T

Fig. 8.12. A feedback control loop (Rolf and Lim, 1985).

ture changes from the set point on the thermometer, the operative will take appropriate action and adjust the steam valve to correct the temperature deviation. Should the temperature not return to the set point within a reasonable time, further action may be necessary. Much depends on the skill of individual operatives in knowing when and how much adjustment to make. This approach with manual control may be very costly in terms of labour and should always be kept to a strict minimum when automatic control could be used instead. A justifiable use of manual control may be in the adjustment of minor infrequent deviations.

The process parameters which are measured using probes described in the previous sections may be controlled using control loops.

A control loop consists of four basic components:

1. A measuring element.

2. A controller.

3. A final control element.

4. The process to be controlled.

In the simplest type of control loop, known as feedback control (Fig. 8.12), the measuring element senses a process property such as flow, pressure, temperature, etc., and generates a corresponding output signal. The controller compares the measurement signal with a predetermined desired value (set point) and produces an output signal to counteract any differences between the two. The final control element receives the control signal and adjusts the process by changing a valve opening or pump speed and causing the controlled process property to return to the set point.

Manual control

A simple example of control is manual control of a steam valve to regulate the temperature of water flowing through a pipe (Fig. 8.13). Throughout the time of operation a plant operative is instructed to monitor the temperature in the pipe. Immediately the tempera-

Automatic control

When an automatic control loop is used, certain modifications are necessary. The measuring element must generate an output signal which can be monitored by an instrument. In the case of temperature control, the thermometer is replaced by a thermocouple, which is connected to a controller which in turn will produce a signal to operate the steam valve (Fig. 8.14).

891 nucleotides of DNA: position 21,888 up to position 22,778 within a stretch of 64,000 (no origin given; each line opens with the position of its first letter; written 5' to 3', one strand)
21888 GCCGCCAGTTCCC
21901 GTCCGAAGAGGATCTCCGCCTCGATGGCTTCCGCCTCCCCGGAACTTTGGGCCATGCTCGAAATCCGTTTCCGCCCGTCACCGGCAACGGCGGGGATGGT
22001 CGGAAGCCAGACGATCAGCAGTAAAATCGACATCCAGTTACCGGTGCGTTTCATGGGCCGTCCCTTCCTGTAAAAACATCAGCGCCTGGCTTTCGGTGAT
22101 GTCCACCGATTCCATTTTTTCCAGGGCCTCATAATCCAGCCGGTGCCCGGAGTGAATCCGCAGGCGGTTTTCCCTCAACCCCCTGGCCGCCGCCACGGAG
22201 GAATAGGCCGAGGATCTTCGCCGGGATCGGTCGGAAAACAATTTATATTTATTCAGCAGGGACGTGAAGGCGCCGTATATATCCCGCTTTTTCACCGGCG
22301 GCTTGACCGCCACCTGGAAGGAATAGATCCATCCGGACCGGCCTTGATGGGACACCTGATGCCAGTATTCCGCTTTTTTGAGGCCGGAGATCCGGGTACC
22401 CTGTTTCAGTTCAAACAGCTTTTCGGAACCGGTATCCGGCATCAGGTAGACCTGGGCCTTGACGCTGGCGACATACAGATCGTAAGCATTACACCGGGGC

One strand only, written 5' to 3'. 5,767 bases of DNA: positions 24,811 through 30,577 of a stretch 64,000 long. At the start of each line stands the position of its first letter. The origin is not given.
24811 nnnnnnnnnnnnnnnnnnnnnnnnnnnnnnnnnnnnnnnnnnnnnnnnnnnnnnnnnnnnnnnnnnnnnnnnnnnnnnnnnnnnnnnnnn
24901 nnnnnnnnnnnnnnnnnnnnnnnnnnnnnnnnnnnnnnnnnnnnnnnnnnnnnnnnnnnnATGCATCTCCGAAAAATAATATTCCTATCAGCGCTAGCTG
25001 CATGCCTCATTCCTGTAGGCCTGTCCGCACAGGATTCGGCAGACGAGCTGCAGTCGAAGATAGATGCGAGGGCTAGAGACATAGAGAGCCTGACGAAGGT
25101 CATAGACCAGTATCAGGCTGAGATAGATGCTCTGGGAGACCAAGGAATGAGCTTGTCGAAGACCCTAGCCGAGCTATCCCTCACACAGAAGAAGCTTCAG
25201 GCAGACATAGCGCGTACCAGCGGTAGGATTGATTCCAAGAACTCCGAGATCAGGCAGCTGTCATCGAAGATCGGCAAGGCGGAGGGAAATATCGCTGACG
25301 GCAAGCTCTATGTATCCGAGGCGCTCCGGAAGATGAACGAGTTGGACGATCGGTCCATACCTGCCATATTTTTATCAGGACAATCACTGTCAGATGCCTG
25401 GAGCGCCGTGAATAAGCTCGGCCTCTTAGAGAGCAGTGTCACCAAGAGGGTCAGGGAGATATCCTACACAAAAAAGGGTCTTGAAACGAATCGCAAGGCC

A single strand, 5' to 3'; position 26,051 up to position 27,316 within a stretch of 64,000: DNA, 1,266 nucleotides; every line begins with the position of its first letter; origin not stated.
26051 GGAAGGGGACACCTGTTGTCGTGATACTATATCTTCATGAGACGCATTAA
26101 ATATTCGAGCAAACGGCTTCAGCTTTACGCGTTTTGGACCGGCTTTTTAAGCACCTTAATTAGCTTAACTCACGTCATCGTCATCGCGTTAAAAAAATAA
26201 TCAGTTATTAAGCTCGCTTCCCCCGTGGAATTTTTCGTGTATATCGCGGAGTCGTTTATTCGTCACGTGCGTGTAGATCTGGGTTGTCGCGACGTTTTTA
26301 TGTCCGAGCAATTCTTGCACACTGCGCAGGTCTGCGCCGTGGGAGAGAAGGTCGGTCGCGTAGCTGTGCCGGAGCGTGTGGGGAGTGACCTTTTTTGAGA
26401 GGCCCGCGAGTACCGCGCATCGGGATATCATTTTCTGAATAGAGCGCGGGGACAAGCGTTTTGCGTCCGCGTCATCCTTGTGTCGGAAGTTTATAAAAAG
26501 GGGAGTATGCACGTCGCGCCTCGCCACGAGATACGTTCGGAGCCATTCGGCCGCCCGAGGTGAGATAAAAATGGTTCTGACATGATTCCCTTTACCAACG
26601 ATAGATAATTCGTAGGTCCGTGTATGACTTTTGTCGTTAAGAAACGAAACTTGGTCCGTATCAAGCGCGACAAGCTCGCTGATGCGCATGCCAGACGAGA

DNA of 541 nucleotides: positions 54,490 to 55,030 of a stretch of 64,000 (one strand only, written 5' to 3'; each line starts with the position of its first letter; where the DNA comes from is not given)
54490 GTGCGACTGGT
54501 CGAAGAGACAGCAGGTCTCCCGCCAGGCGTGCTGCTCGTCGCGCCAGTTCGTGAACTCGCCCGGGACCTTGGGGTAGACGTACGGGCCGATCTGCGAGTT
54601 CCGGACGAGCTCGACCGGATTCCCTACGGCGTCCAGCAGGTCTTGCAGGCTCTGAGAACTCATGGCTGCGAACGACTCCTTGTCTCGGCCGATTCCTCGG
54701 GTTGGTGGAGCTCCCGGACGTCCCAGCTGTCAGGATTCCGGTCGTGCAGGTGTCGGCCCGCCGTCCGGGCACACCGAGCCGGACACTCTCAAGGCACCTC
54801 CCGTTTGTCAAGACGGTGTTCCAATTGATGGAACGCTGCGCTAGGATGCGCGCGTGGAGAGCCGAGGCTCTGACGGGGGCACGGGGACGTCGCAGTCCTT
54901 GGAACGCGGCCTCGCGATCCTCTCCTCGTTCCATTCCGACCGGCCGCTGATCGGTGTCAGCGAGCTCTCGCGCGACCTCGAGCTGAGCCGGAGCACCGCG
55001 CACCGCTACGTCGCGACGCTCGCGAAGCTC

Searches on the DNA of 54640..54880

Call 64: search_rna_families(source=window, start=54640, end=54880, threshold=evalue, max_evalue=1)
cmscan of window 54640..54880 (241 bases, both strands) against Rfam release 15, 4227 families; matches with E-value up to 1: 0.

Automatic control systems can be classified into four main types:

1. Two-position controllers (ON/OFF).

2. Proportional controllers.

3. Integral controllers.

4. Derivative controllers.

Fig. 8.13. Simple manual-control loop for temperature control.

Steam -

Control-

valve

Controller

Water

-Signal to operate valve

- Measured value

-Thermocouple

Pipe

Fig. 8.14. Simple automatic control loop for temperature control.

TWO-POSITION CONTROLLERS (ON/OFF)

The two-position controller, which is the simplest automatic controller, has a final control unit (valve, switch, etc.) which is either fully open (ON) or fully closed (OFF). The response pattern to such a change will be oscillatory. If there is instant response then the pattern will be as shown in Fig. 8.15.

If one considers the example of the heating of a simple domestic water tank controlled by a thermostat operating with ON/OFF, then there will be a delay in response when the temperature reaches the set point and the temperature will continue rising above this point before the heating source is switched off. At the other extreme, the water will continue cooling after the heating source has been switched on. With this mode of operation an oscillatory pattern will be obtained with a repeating pattern of maximum and minimum temperature oscillating about the set point, provided that all the other process conditions are maintained at a steady level (Fig. 8.16).

If this type of controller is to be used in process control then it is important to establish that the maxi

Valve or switch position

100% closed (off)

mum and minimum values are acceptable for the specific process, and to ensure that the oscillation cycle time does not cause excessive use of valves or switches.

ON/OFF control is not satisfactory for controlling any process parameter where there are likely to be large sudden changes from the equilibrium. In these cases alternative forms of automatic control must be used.

In more complex automatic control systems three different methods are commonly used in making error corrections. They are: proportional, integral and derivative. These control methods may be used singly or in combinations in applying automatic control to a process, depending upon the complexity of the process and the extent of control required. Since many of the controllers used in the chemical industries are pneumatic, the response to an error by the controller will be represented by a change in output pressure. Pneumatic controllers are still widely used because they are robust and reliable. In other cases, when the controller is electronic, the response to an error will be represented as a change in output current or voltage.

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